Deal aims to save rare species
By Dan Nakaso
Four plants that are among the "rarest of the rare" in the world are now being considered for protection under the Endangered Species Act, along with three Hawaii damselflies and 16 other plants that can be found on Oahu.
An agreement announced Monday between the U.S. Fish and Wildlife Service and the Center for Biological Diversity, an Arizona-based, nonprofit environmental organization, would add to the 437 species currently listed as threatened and endangered by the Pacific Islands Fish and Wildlife Service Office in Hawaii, home to some of the rarest and most endangered species on earth.
It a federal offense to harm any plants, or kill or harass any animal, on the list.
The agreement is part of a settlement to fast-track 757 species across America to get them on the federal endangered species list by 2018.
The crimson Hawaiian damselfly, blackline Hawaiian damselfly and oceanic Hawaiian damselfly are all threatened by non-native insects, development and changes to streams, the Center for Biological Diversity said.
The 20 plants include an annual herb, shrubs, trees and a fern. They're all threatened by the disappearance of their native habitat — and by foraging and trampling from invasive goats, pigs and rodents, as well as by invasive insects that eat the plants' pollinators.
In what the Center for Biological Diversity called a landmark legal settlement, the agreement also protects 43,491 acres across seven different types of ecosystems in Oahu's Koolau and Waianae mountain ranges. The habitats are considered essential for the conservation of the 23 plants and damselflies.
The Fish and Wildlife Service will designate critical habitat for the 23 plant and damselfly species. It also will designate critical habitat for two additional plant species already listed as endangered — and revise critical habitat for 99 plant species currently listed as endangered or threatened, the agency said.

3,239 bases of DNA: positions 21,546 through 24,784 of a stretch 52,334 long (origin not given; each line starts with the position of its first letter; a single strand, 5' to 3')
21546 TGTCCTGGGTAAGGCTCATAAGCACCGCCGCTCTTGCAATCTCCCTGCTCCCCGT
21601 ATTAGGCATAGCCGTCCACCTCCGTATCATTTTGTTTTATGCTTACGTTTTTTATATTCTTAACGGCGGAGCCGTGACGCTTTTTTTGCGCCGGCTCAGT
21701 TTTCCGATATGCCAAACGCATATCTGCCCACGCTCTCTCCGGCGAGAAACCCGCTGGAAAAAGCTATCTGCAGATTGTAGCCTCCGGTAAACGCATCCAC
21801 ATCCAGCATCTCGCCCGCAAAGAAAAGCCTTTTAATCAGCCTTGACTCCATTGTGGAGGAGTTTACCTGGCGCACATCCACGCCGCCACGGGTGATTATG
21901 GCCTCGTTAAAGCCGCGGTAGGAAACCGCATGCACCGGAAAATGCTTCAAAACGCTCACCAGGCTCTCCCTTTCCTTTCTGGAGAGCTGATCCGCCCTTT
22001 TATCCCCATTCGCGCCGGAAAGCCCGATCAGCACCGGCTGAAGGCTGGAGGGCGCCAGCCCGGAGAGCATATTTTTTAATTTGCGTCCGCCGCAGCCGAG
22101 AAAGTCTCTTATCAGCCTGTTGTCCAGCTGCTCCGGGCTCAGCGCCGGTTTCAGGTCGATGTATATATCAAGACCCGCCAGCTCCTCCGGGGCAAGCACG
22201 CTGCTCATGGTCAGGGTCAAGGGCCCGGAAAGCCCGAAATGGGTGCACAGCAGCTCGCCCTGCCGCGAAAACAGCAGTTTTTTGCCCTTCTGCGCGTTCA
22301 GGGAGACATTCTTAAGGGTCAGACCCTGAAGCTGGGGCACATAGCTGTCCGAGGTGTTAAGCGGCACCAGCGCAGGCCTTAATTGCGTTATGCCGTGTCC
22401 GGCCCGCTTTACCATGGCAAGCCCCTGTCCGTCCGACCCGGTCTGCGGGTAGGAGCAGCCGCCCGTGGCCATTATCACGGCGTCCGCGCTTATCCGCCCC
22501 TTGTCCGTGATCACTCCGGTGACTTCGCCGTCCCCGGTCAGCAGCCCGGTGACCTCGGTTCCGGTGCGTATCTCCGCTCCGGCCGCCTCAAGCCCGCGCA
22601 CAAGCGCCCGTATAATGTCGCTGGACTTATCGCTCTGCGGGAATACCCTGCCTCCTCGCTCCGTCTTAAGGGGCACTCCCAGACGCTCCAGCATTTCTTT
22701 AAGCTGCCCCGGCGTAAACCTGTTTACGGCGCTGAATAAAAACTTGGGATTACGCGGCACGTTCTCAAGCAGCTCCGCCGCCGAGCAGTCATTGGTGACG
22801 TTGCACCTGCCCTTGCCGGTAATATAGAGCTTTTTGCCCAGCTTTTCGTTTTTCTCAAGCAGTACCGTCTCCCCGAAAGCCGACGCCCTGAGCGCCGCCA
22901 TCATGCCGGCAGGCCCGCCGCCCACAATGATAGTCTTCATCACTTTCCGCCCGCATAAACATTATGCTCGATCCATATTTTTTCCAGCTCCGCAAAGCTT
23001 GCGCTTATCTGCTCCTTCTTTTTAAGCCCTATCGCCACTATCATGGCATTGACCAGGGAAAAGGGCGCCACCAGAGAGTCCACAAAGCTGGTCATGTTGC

The designation of critical habitat does not affect landownership or establish a refuge, wilderness, reserve, preserve or other special conservation area — nor does it allow government or public access to private lands, the Fish and Wildlife Service said.
But the agreement will help protect a fragile Hawaii ecosystem under stress after "tens of millions of years of unique relationships," said Christy Martin, coordinator for the Coordinating Group on Alien Pest Species, which was not a party to the settlement. "When you have an ecosystem like Hawaii that's so isolated, there are interrelationships that we really don't understand."
The agreement was reached last month after the Center for Biological Diversity filed lawsuits against the U.S. Fish and Wildlife Service to put 16 Oahu plants and three damselflies on the list of candidates for the endangered species list.
The agency added four additional Oahu plants that are listed as among the "rarest of the rare" by the Plant Extinction Prevention Program, a multi-agency program in Hawaii, said Tierra Curry, a conservation biologist with the Center for Biological Diversity.